Choosing and Managing the Right CMBecause no one can afford or be good enough at everything in these complex, fast moving times, using third-party contractors with the pertinent skills can be advantageous. Outsourcing the right work to a capable contractor with complementary skills and a good culture match can be a rewarding strategy. But first, OEMs must know what is core to their business. Is the technology widely known or is it proprietary? Who has the best skills? What will be outsourced entire products, certain components, raw material supply or non-core service? And what is needed a conventional or complete turnkey service? Additionally, OEMs should be clear about what is actually expected from outsourcing. If outsourcing is used in a thoughtful manner (not as a reaction to some short-term problem), it can become a profitable and powerful tool in the competitive tool kit.

It is implicit in the OEM/CM relationship that the CM will bring value-added expertise to the customers. Therefore, CMs should continually strive to update and improve their manufacturing and engineering services to bring optimal value, on-time delivery and the best opportunity for positioning their OEM customers in the marketplace.

Evaluating and Resolving Manufacturability ConcernsWhat are some technological factors that are driving this phenomenon? The higher array densities, associated with chip scale packages, are having a direct impact on printed circuit board (PCB) specialists who are finding that design layout, PCB quality, ultra-fine-pitch assembly and machine operation directly affect process yield. Also, a major advantage that ball grid array (BGA) and microBGA packages have over leaded components is their small footprint. By reducing the bump to 0.5 mm, there is a threefold increase in packaging density, significantly enhancing product performance.

69340-th_68342.jpgFigure 3. BGA/rework station. These systems combine the technology to rework the entire range of SMT devices, from chip components to large quad flat packs and BGAs.

Typical surface mount process factors include component placement, reflow, cleaning and electrical test. Additional operations may be required depending on the product design. Specific factors must be evaluated and resolved before optimum electronics manufacturability concerns are introduced into a high-volume assembly line. Those factors include: materials and cost analysis; design for manufacturability; design for testability (DFT) (Figure 3); PCB design and layout; automated SMT and through-hole services; burn-in with environmental stress screening; conformal coating and encapsulation; and aftermarket refurbishment depot.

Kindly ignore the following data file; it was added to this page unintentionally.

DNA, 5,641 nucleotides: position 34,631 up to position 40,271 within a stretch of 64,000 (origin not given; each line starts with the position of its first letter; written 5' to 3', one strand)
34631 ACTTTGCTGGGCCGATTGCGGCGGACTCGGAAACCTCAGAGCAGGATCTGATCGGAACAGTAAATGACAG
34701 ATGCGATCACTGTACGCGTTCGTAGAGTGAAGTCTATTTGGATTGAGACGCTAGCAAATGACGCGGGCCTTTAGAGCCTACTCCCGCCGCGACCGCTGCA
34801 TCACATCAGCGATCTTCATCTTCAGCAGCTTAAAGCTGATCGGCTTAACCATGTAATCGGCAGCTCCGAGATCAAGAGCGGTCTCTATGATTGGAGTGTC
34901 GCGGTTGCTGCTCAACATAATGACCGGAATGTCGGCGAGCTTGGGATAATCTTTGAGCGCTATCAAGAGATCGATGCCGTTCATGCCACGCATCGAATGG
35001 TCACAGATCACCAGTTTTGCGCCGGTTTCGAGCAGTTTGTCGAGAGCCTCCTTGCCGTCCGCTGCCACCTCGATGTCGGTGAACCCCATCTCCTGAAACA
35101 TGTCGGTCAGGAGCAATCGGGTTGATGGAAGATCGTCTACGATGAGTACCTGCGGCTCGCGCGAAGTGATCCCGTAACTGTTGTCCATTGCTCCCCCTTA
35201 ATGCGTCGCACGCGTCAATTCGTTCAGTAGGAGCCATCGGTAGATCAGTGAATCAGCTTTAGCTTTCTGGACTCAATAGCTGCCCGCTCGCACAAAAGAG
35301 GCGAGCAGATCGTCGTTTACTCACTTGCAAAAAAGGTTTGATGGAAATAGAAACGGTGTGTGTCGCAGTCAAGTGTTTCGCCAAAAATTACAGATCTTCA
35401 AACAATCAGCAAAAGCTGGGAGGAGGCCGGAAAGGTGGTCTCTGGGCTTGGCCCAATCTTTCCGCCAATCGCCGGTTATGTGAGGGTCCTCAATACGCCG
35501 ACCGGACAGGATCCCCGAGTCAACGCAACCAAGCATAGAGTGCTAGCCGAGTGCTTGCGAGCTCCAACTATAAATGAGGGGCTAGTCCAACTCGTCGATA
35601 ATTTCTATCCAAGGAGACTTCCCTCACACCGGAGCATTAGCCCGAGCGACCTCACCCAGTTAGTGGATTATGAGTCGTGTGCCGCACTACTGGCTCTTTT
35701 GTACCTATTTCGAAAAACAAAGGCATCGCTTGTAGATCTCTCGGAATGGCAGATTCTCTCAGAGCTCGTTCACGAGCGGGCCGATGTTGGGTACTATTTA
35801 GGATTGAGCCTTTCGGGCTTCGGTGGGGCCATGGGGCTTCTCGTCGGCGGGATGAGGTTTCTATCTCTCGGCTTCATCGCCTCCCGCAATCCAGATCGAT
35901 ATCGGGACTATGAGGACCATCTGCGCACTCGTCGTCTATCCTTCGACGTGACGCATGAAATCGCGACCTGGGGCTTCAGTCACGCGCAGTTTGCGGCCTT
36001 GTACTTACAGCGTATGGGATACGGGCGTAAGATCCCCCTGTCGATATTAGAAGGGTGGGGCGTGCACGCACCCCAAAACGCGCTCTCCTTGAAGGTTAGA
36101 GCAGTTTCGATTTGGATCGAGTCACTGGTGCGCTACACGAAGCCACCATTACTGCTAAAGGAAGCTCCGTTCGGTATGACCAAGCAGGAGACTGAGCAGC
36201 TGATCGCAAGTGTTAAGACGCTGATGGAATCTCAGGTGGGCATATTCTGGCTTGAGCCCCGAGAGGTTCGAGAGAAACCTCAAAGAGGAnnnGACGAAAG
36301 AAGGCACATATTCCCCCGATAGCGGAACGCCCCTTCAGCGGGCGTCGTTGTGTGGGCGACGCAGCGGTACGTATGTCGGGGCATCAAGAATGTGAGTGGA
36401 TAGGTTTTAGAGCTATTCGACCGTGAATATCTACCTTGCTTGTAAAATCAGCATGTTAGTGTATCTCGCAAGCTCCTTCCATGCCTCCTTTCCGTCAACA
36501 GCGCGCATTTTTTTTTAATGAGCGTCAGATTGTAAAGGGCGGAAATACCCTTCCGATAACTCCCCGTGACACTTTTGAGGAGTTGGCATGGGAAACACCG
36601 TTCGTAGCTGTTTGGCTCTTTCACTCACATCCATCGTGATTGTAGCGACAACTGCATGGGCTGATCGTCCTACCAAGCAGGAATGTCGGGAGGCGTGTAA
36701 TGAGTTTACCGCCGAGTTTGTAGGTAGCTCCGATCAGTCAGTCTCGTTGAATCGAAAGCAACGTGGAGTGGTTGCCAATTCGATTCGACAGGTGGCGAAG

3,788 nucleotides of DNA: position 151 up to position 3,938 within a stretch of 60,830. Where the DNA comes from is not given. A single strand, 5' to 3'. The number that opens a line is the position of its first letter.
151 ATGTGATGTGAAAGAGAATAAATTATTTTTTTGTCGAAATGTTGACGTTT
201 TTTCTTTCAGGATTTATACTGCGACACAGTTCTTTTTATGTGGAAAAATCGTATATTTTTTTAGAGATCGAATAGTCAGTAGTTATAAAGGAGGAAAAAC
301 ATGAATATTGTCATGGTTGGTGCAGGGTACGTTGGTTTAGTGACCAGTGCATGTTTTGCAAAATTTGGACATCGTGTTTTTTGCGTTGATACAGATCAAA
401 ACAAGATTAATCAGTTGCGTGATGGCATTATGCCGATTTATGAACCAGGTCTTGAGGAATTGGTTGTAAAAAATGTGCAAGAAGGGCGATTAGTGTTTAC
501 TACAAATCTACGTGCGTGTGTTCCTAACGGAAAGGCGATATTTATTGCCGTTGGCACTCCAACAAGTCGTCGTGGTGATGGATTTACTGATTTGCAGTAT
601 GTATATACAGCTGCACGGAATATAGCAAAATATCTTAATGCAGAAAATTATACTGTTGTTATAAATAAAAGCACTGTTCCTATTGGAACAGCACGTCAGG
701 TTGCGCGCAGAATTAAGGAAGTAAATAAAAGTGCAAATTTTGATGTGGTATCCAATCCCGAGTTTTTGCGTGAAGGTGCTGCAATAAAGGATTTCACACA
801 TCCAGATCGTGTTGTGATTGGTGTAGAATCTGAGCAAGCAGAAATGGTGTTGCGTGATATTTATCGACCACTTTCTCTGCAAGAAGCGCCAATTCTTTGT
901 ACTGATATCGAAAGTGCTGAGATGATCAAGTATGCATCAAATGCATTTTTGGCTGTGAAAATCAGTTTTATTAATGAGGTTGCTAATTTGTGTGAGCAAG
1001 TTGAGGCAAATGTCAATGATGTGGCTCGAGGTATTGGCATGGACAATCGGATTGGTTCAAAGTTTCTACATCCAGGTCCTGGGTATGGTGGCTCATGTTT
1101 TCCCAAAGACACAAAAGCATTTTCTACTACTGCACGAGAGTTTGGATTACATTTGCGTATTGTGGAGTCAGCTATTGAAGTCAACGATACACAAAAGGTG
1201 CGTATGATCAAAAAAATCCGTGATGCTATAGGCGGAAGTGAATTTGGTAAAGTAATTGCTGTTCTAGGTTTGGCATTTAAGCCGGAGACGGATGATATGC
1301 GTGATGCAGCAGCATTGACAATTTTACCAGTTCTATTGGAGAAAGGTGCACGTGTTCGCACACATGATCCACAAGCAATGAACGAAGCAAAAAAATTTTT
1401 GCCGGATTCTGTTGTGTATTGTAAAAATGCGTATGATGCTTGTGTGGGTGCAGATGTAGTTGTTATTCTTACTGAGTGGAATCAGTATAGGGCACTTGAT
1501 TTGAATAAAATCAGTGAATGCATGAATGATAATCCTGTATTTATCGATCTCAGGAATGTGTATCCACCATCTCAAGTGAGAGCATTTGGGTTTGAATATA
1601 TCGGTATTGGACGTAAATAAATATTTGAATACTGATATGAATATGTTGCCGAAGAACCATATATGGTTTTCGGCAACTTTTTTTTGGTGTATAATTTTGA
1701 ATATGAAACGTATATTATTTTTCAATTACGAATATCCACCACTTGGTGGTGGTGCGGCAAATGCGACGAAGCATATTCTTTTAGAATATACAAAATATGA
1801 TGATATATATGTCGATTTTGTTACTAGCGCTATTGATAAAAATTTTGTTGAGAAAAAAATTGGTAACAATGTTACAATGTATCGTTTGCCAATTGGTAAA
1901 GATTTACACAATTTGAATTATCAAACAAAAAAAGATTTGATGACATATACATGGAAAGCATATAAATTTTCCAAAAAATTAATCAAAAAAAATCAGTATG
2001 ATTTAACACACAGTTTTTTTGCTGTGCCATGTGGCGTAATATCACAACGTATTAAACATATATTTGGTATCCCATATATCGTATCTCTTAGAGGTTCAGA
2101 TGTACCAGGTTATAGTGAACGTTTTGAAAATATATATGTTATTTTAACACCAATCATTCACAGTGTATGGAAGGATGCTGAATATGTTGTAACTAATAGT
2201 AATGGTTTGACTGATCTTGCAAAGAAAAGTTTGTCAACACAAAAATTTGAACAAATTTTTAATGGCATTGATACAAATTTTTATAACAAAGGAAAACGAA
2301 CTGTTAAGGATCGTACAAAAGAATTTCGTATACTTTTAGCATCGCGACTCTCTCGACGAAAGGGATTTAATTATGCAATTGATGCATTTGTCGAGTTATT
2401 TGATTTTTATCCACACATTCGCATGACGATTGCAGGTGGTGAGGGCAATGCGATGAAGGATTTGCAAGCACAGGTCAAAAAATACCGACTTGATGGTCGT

Notwithstanding its many obvious advantages, it has been an uphill battle for many OEMs to bring outsourcing into their overall business strategy. Historically, OEMs have taken the position of "tell us what to produce, let us produce it as efficiently as we can, then (logistics) ship it." But increasingly, advances in manufacturing technology, the cost of highly specialized machinery, and the difficulty of finding skilled and knowledgeable employees are making outsourcing an attractive and viable solution.

Market DriversMany business analysts who have studied today's CM industry see an ever-increasing demand for advanced packaging capability, particularly miniaturization. Consumer demand for portability and the need for smaller, lighter, faster, higher performance, less expensive, yet more reliable products are driving most of today's developments in packaging. If this trend continues (and there is no reason to believe it will not), many products will be approximately five times smaller within the next five to 10 years. Products such as mobile telephones, notebook computers, pagers, modems and camcorders are driving this miniaturization revolution. These products demand innovations in integrated circuit technology, flexible circuitry, flip chips and other developments to allow for higher densities, lower profiles and reduced mounting areas with less height and weight than ever before. As PCB density continues to grow, alternate packaging solutions will be a daunting problem for those in the CM industry (Figure 4).